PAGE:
I was sitting next to my 9-year-old daughter at the kitchen table, her math book open, a pencil in my right hand, my left scratching my head, trying to reach back, way back … all the way back to when I was 9 and learned how to do this. To my left was my four-year-old on the floor, throwing a fit for a string cheese. Upstairs was my 11-year-old, in his room, supposedly working on his homework, but probably procrastinating with a freaking Rubik’s cube. Just another evening around these parts, I suppose.
I studied English in college. All of college. All 10 years of it. I’m not a fan of math, or science, or anything that uses a whole lot of numbers. To be honest, math is kind of a sore spot. I’ve never really gotten it, and once I finished with my last math class in college, I was pretty happy to put it all behind me. And then BAM, I had kids, and they came home with math they couldn’t figure out, and naturally they came to me for answers — and suddenly I was a man with two masters degrees feeling like he should be playing Banjo in the movie Deliverance.
But then, to make it all worse, once I did finally get it — once I finally reached back into the core of my memory to pull out how to find a missing angle, or solve for X, or recall the order of operations — my daughter looked at me, my work, folded her arms and said, “That’s not how my teacher does it. If I do it that way, I won’t get any points.”
And each time she did that, I wanted to stick my head in a cold bucket of water.
I had to remind myself that none of this was my daughter’s fault. None of it. And it isn’t her teacher’s fault either. She’s a very nice lady who spends a considerable amount of time tirelessly educating my daughter, and many other children in our community. But this, right here, is the frustration with Common Core math.
Now I know that some of you might be thinking: “Math changed?” Well, kind of. In an effort to unify curriculums and better prepare children for college, schools began teaching “number sense” so that students can better understand the why of math problems instead of just the what and how. Under the Common Core approach, students are now taught multiple methods of solving problems (including the “old” carry-the-one way so many of us are familiar with), as well as other new multi-step approaches. It’s these new ways of doing math that seem strange and overly complicated, and are making parents want live at the bottom of the sea where I assume they don’t do math.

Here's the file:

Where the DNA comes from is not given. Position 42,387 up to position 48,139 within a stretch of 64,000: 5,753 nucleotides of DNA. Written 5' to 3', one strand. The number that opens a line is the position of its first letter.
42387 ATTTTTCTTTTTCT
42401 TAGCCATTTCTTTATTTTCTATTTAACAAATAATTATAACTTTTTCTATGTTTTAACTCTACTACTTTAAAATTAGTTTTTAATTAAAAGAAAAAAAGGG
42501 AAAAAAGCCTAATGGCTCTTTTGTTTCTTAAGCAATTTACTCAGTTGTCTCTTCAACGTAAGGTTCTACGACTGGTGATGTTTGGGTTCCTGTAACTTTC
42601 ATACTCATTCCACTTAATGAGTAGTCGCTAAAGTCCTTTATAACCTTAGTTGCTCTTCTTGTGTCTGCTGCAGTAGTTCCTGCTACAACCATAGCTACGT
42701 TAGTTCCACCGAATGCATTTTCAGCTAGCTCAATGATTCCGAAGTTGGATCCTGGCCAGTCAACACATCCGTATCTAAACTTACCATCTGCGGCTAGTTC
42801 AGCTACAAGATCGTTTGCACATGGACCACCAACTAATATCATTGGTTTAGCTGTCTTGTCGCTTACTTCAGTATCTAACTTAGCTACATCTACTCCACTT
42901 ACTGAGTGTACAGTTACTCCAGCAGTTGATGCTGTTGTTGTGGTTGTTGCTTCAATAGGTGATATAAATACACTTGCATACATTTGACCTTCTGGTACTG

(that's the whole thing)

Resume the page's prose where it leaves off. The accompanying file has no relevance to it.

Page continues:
All of us, every freaking one of us, all the parents, learned math in elementary school. Many of us, probably the majority of us, complained about it. We learned it without calculators, and without Google, our parents leaning next to us, hands in their hair, trying to recall how it’s done, and once they did, they looked at us with triumph, and showed us how it was done. And how did we respond? Well, we didn’t fold our arms and say, “That’s now how my teacher does it? If I do it that way, I won’t get any points.” We were grateful to have such brilliant parents.
Then together, we finished the math lesson just in time to watch “ALF” on TV. Or walk down the street to get ice cream. We still had family time.
But now, there seems to be more of a catch. Not only do we have to try to remember how to do the math problems, we have to learn new ways of doing it, when we are already short on time, and long on distractions.
I’m a father of three. I work two jobs to make ends meet. My wife works full time too. And yet, each evening, I find myself searching through the math book, then hunting online, trying to learn some new ways to do math as if I’m back in the classroom.
I hate it. It’s maddening. It makes me tired. In so many ways, I want Common Core to go away because the homework battle each night is already bad enough without trying to learn new ways to do math.
I know that there are some parents and educators who see the value of Common Core. And to be honest, like most parents, I have accepted that it isn’t going away. We are stuck with it. I will also admit that my children have a much deeper understanding of math than I ever did at their age, so that’s awesome. There is value. I also understand my abilities, and I understand that I will not enjoy helping my children with math, regardless of Common Core.
But what bothers me the most is that if I’m going to be home, helping my children with math I thought I understood, but now apparently don’t because of this math change, there need to be better instructions for parents.
Simple as that.
Some lessons. Some tutorials. Something to make it easier on parents who are sitting next to their child each night, doing some of the serious heavy lifting.
In so many ways, this makes me feel like parents were left out of the equation, and it’s causing us all to skip out on valuable family time to relearn math online, so we can help our children until late in the evening. And that sucks.
I have found some great resources online. For example, zearn.org has some amazing tutorials for both parents and children. Also, most schools have access to their textbook materials on their school website so you can see exactly what the teacher is going off of. Khan Academy also has a wonderful free collection of videos that really help, and this video by VOX gives some additional context.
But I’ve had to search for those, and each time I did, it robbed us of family time.
That night I was helping Norah, my 9-year-old, we worked on math until almost 9 p.m. And once I’d gotten done relearning math, I will admit, she looked up at me with the same admiration I gave my parents when they helped me figure something out. But there was no reason we needed to be working on math all evening, and with some better help for parents, we might have been able to spend some time together as a family.
Because as frustrating as is is to learn new ways to do math, skipping out on family time is what angers me the most about Common Core.